Thursday, January 19, 2006

These "Suits" Are Diving Me Nuts

I think one of the all time funniest cartoons was The Adventures of Rocky and Bullwinkle. And thanks to the re-mastering of these classic cartoons on DVD they are readily available to enjoy again. They were never great art from a quality of the drawings or the animation, but they certainly proved that great content trumps style every time.

It was more by accident than by design that these cartoons ended up with their almost amateur art style. In the late 1950’s and early 1960’s, TV cartoons were still very new and totally sponsor driven. Advertising agencies and Cereal companies controlled the market, and being a producer meant following their rules or not getting into the game. Things have changed significantly today, now the big media companies make the rules, different masters, same game.

When Jay Ward was trying to pitch his new ideas, he was often frustrated by the “suits” from Madison Avenue. Eventually, he sold Rocky and His Friends, but he had to pay a dear price. His price per episode was way too cheap, and when he tried to make adjustments he was forced to move his production to a new studio located in Mexico and backed by the sponsors. Gamma Studios was made up of mostly inexperienced and low paid local artists who were managed by an ever changing guard of imported Hollywood trained supervisors. And this was not in today’s virtual world of the Internet and video conferencing and easy global collaboration, so it is no wonder the results were less than great, art wise.

But in retrospect there was probably a silver lining to that cloud. They had the handicap of their production constraints and their low price per episode so they had to sacrifice their desire for high production values and that inspired them to make sure the scripts where really great as a means of artistic compensation. Additionally, the frustration of their situation as peasants in a “suit” driven hierarchy made them all the more irreverent in their desire to push the envelope of subjects to satirize. The results are history. Long before the Simpsons or South Park, Ward Productions was blazing the trail for smart multi-generational humor that was really funny on many different levels.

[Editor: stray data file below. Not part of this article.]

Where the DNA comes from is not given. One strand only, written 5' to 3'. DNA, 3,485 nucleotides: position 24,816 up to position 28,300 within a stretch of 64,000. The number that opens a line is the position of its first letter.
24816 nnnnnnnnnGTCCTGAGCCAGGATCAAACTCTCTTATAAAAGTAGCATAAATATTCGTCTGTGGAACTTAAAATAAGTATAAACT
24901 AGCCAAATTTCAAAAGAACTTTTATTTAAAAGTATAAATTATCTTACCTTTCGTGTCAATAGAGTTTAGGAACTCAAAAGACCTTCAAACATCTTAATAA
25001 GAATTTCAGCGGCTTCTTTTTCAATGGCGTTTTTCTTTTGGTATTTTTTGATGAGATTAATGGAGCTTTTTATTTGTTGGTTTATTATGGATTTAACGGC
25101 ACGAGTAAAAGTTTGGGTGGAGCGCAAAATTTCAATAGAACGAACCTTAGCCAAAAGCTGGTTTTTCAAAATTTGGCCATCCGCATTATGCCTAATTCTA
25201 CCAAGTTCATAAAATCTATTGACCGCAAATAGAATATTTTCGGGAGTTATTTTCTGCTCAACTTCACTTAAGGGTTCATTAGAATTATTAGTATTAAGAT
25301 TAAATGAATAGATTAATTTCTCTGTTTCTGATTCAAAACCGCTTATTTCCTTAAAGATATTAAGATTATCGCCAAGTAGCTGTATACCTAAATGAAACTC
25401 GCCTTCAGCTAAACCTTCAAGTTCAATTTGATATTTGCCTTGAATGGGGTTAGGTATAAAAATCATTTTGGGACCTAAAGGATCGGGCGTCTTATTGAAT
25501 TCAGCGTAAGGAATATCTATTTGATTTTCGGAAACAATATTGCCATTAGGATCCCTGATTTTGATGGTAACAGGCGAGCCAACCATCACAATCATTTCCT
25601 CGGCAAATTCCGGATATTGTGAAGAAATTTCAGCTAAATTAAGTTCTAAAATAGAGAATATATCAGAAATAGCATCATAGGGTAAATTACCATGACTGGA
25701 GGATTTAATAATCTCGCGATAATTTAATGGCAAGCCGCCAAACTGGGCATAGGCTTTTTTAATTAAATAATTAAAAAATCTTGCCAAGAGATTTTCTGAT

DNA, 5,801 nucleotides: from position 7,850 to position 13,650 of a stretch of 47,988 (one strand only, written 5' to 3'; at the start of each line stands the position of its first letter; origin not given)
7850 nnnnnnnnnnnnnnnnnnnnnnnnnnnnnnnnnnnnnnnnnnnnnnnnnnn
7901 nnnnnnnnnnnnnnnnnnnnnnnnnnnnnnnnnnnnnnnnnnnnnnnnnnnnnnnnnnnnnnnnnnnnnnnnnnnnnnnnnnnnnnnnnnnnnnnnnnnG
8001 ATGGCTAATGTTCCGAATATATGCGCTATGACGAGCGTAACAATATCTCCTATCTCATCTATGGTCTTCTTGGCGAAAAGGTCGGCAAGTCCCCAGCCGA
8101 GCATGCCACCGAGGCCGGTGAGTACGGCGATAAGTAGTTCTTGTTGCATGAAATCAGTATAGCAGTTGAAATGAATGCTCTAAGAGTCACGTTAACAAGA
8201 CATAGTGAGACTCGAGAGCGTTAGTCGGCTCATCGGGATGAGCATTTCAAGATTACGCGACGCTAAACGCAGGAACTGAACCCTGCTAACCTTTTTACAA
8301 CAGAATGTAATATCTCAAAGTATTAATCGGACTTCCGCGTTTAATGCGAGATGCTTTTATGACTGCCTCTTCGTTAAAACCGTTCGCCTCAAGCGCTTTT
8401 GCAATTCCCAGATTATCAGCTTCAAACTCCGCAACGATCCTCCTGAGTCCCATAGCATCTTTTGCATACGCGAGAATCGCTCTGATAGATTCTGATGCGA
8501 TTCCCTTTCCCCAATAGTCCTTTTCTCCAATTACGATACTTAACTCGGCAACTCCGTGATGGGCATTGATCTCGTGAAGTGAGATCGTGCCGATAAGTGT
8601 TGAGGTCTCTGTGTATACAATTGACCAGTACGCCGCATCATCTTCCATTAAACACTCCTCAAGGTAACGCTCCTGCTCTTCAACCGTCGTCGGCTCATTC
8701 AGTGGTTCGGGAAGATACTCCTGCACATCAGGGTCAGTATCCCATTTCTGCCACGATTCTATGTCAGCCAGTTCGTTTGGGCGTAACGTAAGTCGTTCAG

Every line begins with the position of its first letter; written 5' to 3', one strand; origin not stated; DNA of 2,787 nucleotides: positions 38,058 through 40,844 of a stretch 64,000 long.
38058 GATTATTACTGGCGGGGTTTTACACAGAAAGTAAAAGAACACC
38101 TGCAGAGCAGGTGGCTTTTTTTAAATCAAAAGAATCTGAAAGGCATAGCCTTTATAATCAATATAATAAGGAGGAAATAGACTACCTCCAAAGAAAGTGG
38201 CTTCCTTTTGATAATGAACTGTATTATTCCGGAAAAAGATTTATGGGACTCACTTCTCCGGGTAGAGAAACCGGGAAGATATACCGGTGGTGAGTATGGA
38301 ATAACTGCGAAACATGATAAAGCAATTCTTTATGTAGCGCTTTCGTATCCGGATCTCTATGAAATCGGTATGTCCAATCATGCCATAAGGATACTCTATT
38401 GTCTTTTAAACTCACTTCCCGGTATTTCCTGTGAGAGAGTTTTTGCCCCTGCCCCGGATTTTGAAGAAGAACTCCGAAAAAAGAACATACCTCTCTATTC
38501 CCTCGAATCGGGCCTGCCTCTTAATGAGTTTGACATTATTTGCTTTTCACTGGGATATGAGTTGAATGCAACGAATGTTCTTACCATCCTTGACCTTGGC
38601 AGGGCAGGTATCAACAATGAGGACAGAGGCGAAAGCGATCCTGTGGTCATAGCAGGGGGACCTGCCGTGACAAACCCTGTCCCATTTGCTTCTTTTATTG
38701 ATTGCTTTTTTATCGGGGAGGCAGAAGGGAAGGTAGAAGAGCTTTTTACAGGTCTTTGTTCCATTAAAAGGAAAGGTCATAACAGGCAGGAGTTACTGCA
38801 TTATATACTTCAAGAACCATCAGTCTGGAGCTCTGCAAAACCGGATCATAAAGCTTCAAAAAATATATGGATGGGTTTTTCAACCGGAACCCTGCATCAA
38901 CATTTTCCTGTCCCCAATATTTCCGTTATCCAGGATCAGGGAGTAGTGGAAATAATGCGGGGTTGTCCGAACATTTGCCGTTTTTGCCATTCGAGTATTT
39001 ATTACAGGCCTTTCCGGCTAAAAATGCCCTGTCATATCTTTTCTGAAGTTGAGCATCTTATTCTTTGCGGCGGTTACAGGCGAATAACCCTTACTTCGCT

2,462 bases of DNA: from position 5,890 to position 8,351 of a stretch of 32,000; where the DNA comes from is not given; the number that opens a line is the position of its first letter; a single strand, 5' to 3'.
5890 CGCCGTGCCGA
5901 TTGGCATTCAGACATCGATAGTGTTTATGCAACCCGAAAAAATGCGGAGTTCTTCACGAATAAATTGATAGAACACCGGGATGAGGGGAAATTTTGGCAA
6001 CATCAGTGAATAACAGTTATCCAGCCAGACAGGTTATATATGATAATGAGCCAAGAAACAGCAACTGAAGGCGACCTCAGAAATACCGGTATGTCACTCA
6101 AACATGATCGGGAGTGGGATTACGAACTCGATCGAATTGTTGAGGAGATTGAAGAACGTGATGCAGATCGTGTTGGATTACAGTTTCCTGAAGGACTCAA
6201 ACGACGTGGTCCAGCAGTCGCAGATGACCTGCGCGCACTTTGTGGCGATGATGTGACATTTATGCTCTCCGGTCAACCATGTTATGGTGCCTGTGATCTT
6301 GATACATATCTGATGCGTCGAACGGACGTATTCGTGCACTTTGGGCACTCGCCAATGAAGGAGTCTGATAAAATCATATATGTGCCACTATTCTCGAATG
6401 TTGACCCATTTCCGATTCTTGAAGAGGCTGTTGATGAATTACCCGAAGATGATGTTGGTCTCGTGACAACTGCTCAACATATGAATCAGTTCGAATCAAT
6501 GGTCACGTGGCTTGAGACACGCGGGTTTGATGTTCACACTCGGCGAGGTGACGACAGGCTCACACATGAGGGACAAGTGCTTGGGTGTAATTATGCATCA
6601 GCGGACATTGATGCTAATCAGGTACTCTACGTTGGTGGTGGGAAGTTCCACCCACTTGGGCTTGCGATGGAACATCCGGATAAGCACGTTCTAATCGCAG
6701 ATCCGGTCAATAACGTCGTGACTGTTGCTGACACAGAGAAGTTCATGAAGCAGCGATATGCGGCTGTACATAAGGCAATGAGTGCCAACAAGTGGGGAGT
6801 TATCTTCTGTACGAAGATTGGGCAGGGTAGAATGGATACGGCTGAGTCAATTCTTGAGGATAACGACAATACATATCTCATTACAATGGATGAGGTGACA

There are many lessons to be learned from their experiences. But perhaps the most important lesson is that limitations and constraints aren’t to be feared or avoided, but rather they become the catalysts for better work. So the next time you are feeling frustrated at how difficult it is to create with all the outside interferences that are inevitable in media production, just remember that those frustrations can be turned into increased creativity.